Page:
In today’s lesson we are going to look at last major family of instruments, the string family (chordophones – instruments that produce sound by vibrating a string).
There are three main types of string instrument: bowed (played with a bow), plucked (pulled), and struck (hit with ‘hammers’ or beaters).
The first group of instruments we will look at are the bowed strings – specifically, the orchestral strings that make up the viol family.
From left to right (smallest to largest): violin (x2, in this picture), viola, violoncello (usually abbreviated to cello), contrabass (often called double bass).
Unless they’re all next to each other so you can see the size difference, it can be very confusing to tell some of these instruments apart. However, you can get a very basic idea with this video (ignore the harp for now):
As a composer (somebody who writes music) I do a lot of string writing myself. I would like to share some with you today so you can hear the string section in action! Here is a song I wrote for a film a few years ago, for piano and string quartet (two violins, one viola, and one cello). It’s called The Dancer.
In this composition I only used 4 bowed strings, but orchestras often use 60, which results in a different sound texture. Check out the first two minutes of this next video, and then skip to 15:56 to hear some other ‘techniques’ (ways of playing string instruments), for example: tremolo (fast repeated notes), pizzicato (plucked, like a guitar).
Here’s another song of mine called Amor Fati. This one also features a guitar and a double bass alongside the piano and string quartet. That’s six different instruments altogether, some of which produce very different sounds: piano, guitar, violin (x2), viola, cello, and double bass. You only need listen to the first four minutes or so. When you get to 2:48 listen carefully – can you hear the string quartet playing pizzicato (plucked)?
Another string instrument that is a common feature of modern orchestras is the harp. These are plucked rather than bowed. See one in action here (watch to 2:38, then again from 5:27 to 5:57).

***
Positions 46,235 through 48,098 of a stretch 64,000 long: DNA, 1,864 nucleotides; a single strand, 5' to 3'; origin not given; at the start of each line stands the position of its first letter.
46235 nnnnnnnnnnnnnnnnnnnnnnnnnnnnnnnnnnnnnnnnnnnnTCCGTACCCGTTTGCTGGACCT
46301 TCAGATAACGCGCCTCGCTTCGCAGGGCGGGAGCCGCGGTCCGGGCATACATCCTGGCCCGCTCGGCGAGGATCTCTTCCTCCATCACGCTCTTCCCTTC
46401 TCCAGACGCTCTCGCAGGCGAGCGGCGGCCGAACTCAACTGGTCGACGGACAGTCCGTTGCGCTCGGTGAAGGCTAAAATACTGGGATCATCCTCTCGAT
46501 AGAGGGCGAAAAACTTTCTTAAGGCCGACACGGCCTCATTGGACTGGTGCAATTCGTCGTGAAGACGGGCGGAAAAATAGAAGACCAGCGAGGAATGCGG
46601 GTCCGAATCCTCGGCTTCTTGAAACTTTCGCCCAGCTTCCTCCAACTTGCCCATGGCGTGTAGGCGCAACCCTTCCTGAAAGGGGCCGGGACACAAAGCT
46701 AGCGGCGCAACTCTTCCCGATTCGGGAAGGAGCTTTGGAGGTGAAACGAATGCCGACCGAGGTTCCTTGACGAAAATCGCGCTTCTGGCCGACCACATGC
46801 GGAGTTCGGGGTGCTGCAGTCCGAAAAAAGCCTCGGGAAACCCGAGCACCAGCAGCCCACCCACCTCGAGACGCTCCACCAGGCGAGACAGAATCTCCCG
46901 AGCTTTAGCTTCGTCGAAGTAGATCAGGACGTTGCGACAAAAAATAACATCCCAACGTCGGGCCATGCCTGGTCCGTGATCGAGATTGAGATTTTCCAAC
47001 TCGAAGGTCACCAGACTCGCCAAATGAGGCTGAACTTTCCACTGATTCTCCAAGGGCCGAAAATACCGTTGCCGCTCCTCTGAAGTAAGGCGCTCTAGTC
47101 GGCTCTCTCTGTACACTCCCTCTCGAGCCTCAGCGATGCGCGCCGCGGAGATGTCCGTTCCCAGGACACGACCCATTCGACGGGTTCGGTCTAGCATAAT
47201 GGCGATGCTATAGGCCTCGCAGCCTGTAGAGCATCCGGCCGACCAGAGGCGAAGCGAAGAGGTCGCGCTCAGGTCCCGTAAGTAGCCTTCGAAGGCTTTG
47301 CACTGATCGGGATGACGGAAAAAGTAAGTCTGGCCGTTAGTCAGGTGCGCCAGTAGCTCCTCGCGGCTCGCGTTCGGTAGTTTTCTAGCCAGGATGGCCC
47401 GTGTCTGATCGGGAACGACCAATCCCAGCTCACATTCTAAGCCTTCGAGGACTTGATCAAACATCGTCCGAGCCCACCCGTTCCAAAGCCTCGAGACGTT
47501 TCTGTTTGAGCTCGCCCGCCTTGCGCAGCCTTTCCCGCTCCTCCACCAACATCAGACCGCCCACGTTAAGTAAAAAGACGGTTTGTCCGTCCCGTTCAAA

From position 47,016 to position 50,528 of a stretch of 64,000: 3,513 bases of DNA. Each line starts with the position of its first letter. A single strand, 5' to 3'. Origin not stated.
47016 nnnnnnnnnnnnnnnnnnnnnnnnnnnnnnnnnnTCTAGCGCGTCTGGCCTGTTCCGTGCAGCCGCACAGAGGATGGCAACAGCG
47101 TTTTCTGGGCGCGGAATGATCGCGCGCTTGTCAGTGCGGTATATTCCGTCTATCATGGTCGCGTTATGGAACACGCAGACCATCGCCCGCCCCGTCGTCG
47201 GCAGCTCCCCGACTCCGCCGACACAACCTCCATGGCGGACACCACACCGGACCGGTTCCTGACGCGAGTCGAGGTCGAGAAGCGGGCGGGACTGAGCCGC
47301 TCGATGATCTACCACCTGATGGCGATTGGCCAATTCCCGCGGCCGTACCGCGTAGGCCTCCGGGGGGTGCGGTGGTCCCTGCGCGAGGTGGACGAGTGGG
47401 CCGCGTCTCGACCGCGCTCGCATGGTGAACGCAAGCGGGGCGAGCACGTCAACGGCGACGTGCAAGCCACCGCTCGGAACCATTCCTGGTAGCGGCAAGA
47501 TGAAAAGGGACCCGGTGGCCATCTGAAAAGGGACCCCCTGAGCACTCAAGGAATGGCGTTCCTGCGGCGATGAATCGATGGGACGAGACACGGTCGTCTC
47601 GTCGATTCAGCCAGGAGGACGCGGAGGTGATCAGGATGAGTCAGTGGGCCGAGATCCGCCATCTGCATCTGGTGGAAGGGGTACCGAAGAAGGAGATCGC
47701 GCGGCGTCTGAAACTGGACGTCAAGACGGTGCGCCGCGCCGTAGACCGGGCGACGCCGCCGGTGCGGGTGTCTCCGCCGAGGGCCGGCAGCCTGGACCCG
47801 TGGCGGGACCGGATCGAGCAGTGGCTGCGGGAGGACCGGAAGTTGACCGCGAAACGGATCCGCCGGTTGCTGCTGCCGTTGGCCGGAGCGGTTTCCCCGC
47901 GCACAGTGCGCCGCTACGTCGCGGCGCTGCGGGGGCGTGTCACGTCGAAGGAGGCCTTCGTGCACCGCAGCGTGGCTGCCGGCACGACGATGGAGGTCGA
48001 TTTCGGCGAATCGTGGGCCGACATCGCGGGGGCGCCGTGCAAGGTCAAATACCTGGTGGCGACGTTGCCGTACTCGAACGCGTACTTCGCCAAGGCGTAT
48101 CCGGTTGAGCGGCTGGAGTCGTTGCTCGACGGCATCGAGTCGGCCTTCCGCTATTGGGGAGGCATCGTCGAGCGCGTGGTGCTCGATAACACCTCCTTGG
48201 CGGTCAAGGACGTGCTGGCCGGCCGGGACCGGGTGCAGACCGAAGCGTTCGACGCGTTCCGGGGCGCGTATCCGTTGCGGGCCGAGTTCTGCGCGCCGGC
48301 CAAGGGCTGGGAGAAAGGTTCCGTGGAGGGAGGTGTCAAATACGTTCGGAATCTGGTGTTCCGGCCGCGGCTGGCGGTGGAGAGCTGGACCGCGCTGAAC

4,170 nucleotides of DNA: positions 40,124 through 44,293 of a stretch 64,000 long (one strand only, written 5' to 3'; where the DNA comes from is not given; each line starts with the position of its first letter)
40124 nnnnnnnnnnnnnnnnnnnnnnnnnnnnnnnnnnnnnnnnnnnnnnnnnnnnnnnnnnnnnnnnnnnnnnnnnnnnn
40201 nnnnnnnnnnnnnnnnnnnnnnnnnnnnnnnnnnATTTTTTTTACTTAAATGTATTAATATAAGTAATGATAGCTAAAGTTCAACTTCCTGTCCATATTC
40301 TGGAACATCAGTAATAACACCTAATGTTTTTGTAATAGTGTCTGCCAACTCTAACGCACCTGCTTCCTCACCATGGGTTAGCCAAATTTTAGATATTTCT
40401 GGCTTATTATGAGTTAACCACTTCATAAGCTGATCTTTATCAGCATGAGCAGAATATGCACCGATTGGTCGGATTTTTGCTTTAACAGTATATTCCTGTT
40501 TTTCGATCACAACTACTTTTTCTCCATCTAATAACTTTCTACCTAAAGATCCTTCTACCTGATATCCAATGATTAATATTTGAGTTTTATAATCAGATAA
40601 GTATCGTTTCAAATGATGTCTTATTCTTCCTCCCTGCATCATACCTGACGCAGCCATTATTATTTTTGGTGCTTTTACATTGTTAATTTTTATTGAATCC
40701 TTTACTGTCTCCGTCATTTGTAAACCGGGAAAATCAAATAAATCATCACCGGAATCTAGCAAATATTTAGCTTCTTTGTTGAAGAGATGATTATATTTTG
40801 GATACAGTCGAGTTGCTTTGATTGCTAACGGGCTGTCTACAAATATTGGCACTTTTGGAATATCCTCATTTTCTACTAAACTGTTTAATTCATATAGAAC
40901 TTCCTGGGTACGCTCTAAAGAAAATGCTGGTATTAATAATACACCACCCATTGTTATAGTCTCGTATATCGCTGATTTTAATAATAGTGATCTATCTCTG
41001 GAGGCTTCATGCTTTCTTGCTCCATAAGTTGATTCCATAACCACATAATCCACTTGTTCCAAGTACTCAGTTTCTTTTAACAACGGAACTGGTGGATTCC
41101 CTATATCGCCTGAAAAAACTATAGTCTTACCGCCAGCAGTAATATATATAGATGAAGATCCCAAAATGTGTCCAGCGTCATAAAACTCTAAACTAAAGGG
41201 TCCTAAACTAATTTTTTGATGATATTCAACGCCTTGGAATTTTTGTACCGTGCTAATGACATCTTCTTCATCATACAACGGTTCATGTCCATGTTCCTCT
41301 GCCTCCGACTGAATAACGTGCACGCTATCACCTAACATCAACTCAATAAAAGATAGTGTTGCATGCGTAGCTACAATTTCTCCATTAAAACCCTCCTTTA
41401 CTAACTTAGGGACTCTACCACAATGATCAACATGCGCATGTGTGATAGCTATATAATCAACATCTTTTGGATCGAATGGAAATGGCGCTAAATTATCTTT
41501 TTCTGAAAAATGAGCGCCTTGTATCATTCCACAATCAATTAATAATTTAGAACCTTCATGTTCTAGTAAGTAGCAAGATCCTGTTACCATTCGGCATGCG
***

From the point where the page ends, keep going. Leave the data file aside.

It’s common for bowed instruments like the violin to be plucked, but less common for plucked instruments to be bowed. It is possible though! Here’s a rare but famous example of a bowed guitar, by Sigur Rós (starting at 1:48).
Of course, guitars are usually played with fingers – the left hand presses down strings, which makes them sound higher by shortening the length of the strings, while the right hand pulls the strings to make them vibrate, which is what produces the sound.
We’ll come back to electric guitars soon. First, let’s see the original, acoustic (non-electric) guitar. Concierto de Aranjuez by Joaquín Rodrigo is an example of the acoustic guitar being played in classical music.
Acoustic guitars are also used a lot in flamenco music – a type of folk music from Spain – like this song by Cameron de la isla and Paco de lucia, called Bulerias.
Here’s an acoustic guitar playing a completely different type of music, with a cover of Another Brick in the Wall by Pink Floyd.
Electric guitars work much the same way as acoustic guitars, except they can go through amplifiers to make them much louder and to add effects. This means it’s possible to make it sound nothing like an acoustic. Here’s a song called Violet Hill by Coldplay, which uses a acoustic guitar and an electric guitar.
The bass guitar is an electric guitar which is much lower sounding and has fewer (four) strings. In bands it often has a supporting role (rather than being a lead instrument), but here’s a solo which shows off what it can do!
And here it is in a band setting in the song Hysteria by Muse, which voted the best bassline of all time! The bass in this song is heavily processed with effects to make it sound like a synthesiser, but it is a live bass (contains flashes).